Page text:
Emerging-market stocks fell from a seven-month high on concern the U.S. and China will refrain from further steps to ease monetary policy as their economies improve, curbing appetite for emerging-market assets.
The MSCI Emerging Markets Index (MXEF) declined 0.5 percent to 1,073.9 as of 3 p.m. in London, snapping a two-day, 2.2 percent gain that took it to its strongest level since Aug. 3. Benchmark gauges in Russia and Poland slipped 0.2 percent. OAO Lukoil (LKOH), Russia’s second-biggest oil company, retreated after its fourth- quarter profit missed estimates. Brazil’s Bovespa Index gained 0.9 percent.
China’s manufacturing improved for a third straight month in February, signaling the world’s second-biggest economy is maintaining momentum amid the euro area’s debt crisis. In the U.S., the Institute for Supply Management’s factory index fell to 52.4 in February from 54.1 a month earlier, the Tempe, Arizona-based group’s data showed today. Readings above 50 signal growth.
“As the U.S. economy continues to recover and with China’s manufacturing still expanding, there’s less likelihood of further monetary easing,” said Castor Pang, head of research at Core-Pacific Yamaichi International Ltd in Hong Kong.
The MSCI Emerging Markets Index has climbed 17 percent this year, while the MSCI World gauge gained 9.9 percent. The measure of developing nations is valued at 11 times estimated profit, below the four-year average of 12, according to data compiled by Bloomberg.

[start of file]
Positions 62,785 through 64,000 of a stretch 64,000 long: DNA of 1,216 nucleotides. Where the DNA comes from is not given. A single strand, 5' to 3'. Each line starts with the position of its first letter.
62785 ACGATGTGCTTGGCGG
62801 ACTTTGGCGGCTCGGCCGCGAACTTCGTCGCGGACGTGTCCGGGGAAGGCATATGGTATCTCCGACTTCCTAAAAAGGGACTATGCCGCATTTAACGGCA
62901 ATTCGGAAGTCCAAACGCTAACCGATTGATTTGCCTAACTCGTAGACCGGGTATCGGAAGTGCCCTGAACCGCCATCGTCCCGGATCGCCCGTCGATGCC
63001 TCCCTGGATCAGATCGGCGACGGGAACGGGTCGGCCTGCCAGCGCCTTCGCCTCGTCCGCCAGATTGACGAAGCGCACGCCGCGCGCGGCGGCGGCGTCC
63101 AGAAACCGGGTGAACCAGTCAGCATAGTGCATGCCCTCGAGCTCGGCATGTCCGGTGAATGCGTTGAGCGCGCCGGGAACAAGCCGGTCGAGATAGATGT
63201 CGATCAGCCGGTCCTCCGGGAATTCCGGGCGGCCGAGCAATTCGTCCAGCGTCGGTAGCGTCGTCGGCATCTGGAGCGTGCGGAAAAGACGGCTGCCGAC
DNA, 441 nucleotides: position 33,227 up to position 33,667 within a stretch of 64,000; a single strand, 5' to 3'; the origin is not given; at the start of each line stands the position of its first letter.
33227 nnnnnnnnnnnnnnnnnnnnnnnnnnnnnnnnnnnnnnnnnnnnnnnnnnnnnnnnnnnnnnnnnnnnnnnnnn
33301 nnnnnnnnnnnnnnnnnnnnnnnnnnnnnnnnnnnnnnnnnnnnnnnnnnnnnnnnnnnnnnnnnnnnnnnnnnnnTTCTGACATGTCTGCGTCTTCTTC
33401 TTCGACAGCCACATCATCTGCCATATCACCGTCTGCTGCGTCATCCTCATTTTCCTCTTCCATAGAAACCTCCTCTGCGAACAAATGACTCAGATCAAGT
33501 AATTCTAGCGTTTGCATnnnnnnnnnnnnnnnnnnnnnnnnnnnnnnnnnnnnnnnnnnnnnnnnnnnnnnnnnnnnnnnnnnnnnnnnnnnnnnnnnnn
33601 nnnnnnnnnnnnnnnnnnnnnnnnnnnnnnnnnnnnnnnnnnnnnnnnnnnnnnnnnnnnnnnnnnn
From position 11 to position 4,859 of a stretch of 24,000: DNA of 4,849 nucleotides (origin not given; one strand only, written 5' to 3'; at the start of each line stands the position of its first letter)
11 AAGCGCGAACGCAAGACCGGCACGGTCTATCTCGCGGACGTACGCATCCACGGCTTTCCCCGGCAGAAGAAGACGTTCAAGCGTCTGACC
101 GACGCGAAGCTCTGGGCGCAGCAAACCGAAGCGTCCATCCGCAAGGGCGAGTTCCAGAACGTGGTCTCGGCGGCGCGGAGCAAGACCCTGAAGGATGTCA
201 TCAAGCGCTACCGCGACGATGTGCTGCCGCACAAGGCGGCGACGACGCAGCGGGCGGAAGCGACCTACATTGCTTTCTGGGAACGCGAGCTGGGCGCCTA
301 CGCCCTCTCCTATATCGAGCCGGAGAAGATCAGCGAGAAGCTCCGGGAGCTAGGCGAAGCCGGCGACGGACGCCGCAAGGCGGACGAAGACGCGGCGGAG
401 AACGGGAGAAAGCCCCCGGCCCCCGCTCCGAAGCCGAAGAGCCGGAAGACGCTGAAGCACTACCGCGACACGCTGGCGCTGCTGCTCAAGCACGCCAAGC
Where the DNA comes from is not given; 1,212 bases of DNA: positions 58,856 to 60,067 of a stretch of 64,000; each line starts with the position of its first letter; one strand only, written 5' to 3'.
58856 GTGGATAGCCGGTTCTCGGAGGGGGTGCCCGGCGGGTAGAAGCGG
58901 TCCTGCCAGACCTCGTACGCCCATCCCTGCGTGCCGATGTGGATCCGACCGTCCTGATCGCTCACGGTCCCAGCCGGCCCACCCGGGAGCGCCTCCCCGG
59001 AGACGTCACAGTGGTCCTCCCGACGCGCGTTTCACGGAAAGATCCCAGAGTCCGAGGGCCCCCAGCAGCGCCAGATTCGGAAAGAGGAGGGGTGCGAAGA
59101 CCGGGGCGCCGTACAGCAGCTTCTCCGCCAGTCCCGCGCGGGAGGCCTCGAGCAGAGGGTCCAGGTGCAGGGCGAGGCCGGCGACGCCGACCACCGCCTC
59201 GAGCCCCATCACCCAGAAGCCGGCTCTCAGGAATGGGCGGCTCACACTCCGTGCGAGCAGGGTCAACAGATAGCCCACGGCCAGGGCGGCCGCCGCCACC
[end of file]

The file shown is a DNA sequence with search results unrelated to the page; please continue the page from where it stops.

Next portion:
China’s purchasing managers’ index rose to 51.0 from 50.5 in January, China’s statistics bureau and logistics federation said today. That’s the highest level since September. Economic data in the first two months are distorted by the Chinese New Year holiday.
The Labor Department said today the number of Americans filing first-time claims for unemployment insurance payments fell to a level matching a four-year low.
“The big question is whether the good American trend is going to continue or not,” said John Plassard, director at Louis Capital Markets SA in Geneva.
Russia, Turkey, Hungary
Russia’s 30-stock Micex (MICEX) Index slipped after closing yesterday at the highest since Aug. 4. OAO Mechel (MTLR), Russia’s biggest producer of coal for steelmaking, retreated 1.4 percent. OAO Transneft, the state oil pipeline operator, lost as much as 2.3 percent.
Turkey’s benchmark ISE National 100 Index (XU100) added 0.1 percent. Mardin Cimento Sanayii & Ticaret AS, a cement producer, gained 1.3 percent after 2011 profit beat estimates.
In Poland, the Wig 20 Index (WIG20) fell for a second day. PBG SA (PBG), third-largest builder, lost 3.6 percent after fourth-quarter profit missed analysts’ estimates.
Brazil’s Bovespa Index rebounded from yesterday’s 0.2 percent declined, led by a 5.4 percent jump in Marfrig Alimentos SA (MRFG3), Latin America’s second-largest beef producer.
China’s February home prices posted the biggest decline in 19 months, according to SouFun Holdings Ltd., the nation’s largest real-estate website owner. Soho China Ltd., a homebuilder in Shanghai and Beijing, retreated 3.5 percent.
The Markit iTraxx SovX CEEMEA Index of eastern European, Middle East and Africa credit-default swaps retreated seven basis points to 266, according to data provider CMA.
The extra yield investors demand to own emerging-market debt over U.S. Treasuries declined seven basis points, or 0.07 percentage point, to 350, according to JPMorgan Chase & Co.’s EMBI Global Index.
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